The routine chest radiographs of more than 21,000 miners from 23 unselected collieries in the East Midlands have been used for a study of rheumatoid pneumoconiosis and progressive massive fibrosis (P.M.F.). A broadened radiological concept of rheumatoid pneumoconiosis was used in diagnosis. The prevalence of simple pneumoconiosis categories 1, 2, and 3 was 5·5%, and of P.M.F. 0·59%. There were 55 cases accepted as rheumatoid pneumoconiosis, a prevalence of 0·26%. Thirty-two of these had positive latex fixation or Rose-Waaler tests for rheumatoid factor. The prevalence of P.M.F. was found to increase with increasing simple pneumoconiosis prevalence. A slight correlation between rheumatoid pneumoconiosis and simple pneumoconiosis prevalence was also found, but the bulk of the increase in P.M.F. was due to non-rheumatoid cases. The latter was closely paralleled in incidence by that of category 3 simple pneumoconiosis. Grouped results showed that rheumatoid pneumoconiosis occurred in between 2·3% and 6·2% of all men affected by pneumoconiosis. When examined on a geographical basis all areas exhibited a similar prevalence of rheumatoid cases, with the exception of Mansfield, where there was a significant excess. This excess was not significant when serologically positive cases only were considered. The findings are discussed in the light of the auto-immune theory for the development of massive lesions in the lungs of coal miners.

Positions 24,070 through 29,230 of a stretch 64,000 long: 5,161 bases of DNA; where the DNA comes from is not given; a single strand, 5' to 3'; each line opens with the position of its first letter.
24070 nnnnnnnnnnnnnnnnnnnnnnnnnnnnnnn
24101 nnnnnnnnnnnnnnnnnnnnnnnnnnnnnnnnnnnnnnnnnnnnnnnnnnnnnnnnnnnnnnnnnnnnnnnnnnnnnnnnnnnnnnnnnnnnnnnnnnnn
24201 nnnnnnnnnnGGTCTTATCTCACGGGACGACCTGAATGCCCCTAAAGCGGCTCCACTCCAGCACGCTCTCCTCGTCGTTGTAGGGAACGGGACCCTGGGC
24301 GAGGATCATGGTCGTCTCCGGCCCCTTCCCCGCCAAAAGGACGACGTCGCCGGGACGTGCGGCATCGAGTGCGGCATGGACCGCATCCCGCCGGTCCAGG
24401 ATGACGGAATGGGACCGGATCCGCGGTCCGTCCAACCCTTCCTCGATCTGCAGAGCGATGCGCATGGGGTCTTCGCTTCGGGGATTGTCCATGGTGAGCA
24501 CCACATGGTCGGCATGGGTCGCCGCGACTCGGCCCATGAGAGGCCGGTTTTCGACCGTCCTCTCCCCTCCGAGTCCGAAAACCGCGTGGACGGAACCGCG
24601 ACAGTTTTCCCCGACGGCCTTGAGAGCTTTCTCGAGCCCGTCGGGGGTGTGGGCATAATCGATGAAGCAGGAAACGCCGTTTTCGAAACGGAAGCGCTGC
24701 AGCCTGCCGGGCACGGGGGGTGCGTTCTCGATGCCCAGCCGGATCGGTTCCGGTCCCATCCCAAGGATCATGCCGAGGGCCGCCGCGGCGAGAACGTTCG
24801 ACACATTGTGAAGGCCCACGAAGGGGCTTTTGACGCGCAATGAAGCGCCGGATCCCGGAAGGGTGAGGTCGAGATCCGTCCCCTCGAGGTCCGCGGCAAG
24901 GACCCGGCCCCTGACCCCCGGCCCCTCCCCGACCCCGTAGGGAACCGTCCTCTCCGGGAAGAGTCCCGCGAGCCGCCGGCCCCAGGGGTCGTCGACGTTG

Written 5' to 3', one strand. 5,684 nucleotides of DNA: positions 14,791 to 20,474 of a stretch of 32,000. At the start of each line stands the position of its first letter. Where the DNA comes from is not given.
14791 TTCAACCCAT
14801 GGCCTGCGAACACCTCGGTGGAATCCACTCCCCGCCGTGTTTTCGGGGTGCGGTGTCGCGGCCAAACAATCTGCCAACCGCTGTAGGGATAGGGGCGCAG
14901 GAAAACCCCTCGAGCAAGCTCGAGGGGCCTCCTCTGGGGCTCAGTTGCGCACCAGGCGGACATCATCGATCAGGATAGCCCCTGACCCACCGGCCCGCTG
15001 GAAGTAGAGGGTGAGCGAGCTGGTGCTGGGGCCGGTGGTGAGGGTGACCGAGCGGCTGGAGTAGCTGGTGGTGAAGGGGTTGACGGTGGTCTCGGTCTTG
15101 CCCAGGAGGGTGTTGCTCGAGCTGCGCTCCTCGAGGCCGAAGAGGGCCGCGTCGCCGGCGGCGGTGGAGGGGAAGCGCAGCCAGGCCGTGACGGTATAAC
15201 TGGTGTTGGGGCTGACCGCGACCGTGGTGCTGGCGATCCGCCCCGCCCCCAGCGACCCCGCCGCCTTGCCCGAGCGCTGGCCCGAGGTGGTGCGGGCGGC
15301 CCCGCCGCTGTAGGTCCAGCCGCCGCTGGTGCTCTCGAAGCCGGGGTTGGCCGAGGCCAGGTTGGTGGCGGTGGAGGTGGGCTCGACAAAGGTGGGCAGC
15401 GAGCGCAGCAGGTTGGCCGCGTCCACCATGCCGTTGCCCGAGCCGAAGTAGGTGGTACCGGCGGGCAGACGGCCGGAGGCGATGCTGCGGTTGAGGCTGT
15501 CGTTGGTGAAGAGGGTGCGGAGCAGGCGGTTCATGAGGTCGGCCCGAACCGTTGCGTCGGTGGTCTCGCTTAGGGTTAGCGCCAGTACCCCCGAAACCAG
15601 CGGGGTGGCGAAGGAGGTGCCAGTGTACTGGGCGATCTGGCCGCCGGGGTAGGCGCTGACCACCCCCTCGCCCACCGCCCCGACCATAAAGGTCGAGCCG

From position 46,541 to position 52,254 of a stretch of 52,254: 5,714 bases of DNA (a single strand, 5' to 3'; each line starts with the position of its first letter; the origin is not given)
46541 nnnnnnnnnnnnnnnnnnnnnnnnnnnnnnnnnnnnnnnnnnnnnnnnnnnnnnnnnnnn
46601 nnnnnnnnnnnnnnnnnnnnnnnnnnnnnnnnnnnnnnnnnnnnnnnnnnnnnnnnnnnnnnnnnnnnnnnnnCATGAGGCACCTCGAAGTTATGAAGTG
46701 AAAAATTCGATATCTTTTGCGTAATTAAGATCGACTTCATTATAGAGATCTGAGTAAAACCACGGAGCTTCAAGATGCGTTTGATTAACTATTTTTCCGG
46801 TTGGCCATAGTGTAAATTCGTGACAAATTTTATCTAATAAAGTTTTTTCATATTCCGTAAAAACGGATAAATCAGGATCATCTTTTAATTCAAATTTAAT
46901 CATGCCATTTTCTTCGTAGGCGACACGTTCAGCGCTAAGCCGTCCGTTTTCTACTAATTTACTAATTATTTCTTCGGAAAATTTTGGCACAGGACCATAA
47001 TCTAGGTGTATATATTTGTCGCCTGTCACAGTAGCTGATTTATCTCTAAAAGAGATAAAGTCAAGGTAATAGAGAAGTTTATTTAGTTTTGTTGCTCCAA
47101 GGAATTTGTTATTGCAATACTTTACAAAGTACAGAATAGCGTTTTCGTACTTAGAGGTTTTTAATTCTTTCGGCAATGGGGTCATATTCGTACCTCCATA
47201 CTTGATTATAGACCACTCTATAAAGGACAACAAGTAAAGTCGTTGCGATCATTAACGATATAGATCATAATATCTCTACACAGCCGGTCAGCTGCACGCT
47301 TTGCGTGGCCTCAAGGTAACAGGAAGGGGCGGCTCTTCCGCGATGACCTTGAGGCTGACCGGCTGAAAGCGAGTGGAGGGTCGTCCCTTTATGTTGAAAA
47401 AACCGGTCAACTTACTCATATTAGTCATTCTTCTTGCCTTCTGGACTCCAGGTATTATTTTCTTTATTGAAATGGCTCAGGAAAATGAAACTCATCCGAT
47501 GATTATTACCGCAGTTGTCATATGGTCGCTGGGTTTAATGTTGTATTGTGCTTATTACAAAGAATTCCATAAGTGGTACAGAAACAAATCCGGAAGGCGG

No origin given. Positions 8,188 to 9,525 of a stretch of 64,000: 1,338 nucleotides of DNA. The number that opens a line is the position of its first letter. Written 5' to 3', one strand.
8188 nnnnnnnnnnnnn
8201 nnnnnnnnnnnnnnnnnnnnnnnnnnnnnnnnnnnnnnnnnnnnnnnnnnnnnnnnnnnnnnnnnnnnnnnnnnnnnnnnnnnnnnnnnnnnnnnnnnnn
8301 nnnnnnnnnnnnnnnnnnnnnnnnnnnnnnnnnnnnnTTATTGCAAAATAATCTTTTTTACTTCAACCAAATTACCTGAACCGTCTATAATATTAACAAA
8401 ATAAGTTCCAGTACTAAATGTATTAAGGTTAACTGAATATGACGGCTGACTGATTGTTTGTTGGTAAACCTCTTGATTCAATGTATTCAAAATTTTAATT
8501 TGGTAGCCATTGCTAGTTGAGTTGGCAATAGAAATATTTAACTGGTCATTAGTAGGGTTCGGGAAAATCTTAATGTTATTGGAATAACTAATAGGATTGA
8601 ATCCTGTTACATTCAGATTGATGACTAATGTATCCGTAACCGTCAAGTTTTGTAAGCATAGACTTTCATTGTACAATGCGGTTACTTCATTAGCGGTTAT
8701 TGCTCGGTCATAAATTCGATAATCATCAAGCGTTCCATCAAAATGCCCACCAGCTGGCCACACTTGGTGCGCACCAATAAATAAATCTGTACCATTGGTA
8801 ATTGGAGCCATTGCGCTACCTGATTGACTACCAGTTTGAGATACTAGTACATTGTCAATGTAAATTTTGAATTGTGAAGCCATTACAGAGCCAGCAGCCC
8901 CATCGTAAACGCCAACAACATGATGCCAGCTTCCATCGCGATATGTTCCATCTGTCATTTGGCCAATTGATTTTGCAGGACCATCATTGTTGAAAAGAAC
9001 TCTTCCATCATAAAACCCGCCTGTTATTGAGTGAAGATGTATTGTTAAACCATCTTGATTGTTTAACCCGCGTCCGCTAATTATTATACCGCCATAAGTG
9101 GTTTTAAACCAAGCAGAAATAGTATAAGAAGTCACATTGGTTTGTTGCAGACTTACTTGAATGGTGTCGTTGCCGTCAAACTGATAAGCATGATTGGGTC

Statistics from Altmetric.com
If you wish to reuse any or all of this article please use the link below which will take you to the Copyright Clearance Center’s RightsLink service. You will be able to get a quick price and instant permission to reuse the content in many different ways.